A 3-minute diagnosis of cancer? That's what researchers from Durham University and University of Maryland hope to achieve with their new prostate gland test.
The test uses light energy to measure the level of citrate in fluid samples from the prostate gland
The new technique could provide the basis of a rapid means of detecting prostate cancer in the future.
Lead researcher Prof David Parker from Durham University's Chemistry Department and colleagues from the University of Maryland, USA developed the technique that measures the wavelength of light as it is shone through diluted samples of body fluids.
"Citrate provides a significant biomarker for disease that may provide a reliable method for screening and detecting prostate cancer, and for the monitoring of people with the disease," said Prof Parker.
"This technique could form the basis of a simple screening procedure for prostate cancer that could be used in outpatient departments at local hospitals," he added.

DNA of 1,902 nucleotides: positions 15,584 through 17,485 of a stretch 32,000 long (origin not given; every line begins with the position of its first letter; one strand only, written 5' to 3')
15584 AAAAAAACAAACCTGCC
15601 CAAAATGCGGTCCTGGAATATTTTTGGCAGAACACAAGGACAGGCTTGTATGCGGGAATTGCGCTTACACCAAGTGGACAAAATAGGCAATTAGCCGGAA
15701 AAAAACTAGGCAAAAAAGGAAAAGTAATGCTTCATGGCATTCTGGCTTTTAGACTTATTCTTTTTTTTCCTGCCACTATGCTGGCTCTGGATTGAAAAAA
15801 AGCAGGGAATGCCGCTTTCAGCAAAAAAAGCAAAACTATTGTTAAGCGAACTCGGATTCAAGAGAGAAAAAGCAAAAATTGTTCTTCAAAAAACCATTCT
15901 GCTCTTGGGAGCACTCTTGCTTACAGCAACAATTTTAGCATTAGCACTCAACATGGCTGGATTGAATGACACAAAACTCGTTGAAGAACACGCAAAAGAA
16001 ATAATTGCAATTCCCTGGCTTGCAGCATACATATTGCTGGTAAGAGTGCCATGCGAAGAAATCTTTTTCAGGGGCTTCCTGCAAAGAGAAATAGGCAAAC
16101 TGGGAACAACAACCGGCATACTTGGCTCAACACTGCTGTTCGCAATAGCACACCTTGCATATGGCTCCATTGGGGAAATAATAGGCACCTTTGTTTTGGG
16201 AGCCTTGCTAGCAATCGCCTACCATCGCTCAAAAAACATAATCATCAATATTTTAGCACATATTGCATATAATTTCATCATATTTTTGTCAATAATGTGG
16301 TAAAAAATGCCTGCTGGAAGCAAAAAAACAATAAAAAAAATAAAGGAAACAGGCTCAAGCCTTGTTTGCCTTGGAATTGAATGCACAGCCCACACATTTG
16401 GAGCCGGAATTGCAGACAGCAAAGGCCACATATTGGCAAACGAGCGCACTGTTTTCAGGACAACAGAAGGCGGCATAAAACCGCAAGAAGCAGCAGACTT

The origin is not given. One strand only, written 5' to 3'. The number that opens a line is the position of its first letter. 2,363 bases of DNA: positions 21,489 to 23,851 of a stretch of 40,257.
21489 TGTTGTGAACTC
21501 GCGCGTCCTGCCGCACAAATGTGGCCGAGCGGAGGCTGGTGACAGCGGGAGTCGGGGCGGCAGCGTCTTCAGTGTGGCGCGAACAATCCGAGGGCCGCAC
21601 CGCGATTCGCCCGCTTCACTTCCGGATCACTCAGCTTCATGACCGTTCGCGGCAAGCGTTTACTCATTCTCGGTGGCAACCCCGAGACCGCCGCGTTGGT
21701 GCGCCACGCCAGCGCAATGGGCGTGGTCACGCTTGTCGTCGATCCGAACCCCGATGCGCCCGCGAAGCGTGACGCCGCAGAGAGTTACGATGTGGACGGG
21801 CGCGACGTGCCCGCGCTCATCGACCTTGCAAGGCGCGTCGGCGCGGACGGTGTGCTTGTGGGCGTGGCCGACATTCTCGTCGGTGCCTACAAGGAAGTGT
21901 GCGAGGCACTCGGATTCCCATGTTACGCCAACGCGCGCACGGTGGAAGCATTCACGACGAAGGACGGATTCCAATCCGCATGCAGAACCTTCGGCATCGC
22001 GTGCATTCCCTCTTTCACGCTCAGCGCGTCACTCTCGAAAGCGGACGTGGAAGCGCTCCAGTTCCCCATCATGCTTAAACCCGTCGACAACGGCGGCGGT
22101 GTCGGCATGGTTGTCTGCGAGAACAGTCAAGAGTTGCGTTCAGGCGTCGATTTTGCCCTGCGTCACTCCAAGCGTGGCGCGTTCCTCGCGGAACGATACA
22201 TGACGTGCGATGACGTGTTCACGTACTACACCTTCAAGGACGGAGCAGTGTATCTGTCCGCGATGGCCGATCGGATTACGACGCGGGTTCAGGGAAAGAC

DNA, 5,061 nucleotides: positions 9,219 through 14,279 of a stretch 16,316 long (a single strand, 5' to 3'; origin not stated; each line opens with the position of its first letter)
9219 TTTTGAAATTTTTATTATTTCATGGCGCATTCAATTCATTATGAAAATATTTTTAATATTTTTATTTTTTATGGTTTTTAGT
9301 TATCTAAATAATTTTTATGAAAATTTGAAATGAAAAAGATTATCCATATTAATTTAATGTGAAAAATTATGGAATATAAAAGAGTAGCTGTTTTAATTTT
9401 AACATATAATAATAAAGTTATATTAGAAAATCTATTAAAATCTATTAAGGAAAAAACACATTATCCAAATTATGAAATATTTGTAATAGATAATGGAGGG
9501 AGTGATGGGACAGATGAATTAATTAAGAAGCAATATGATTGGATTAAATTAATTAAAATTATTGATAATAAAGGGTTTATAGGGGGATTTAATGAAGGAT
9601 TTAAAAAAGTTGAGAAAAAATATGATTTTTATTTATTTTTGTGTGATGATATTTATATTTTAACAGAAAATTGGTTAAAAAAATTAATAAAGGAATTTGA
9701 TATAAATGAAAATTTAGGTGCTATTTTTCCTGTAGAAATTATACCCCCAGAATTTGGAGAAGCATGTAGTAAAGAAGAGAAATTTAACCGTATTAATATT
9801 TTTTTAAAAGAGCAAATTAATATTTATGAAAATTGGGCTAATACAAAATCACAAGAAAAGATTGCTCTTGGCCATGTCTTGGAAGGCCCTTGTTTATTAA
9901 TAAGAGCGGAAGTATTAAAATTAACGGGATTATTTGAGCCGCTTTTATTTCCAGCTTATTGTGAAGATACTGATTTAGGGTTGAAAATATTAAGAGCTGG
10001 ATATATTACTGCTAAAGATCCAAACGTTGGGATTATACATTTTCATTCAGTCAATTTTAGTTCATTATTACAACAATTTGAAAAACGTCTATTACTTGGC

The new test requires only a microlitre of fluid and the sample can be easily measured in an optical instrument. Using samples from male volunteers, the researchers have developed a portable instrument that can give results in 3 minutes.
"Citrate is formed in cell metabolism processes which alter as cancers grow. The analysis of the citrate concentration of prostatic fluid can provide an accurate way to screen and diagnose prostate cancer," said Prof Leslie Costello from the University of Maryland.
"Since citrate concentrations decrease markedly early in malignancy, this technique makes it possible to analyse what's happening quickly in the early and treatable stage of prostate cancer. It shows much promise as a clinical tool," Costello added.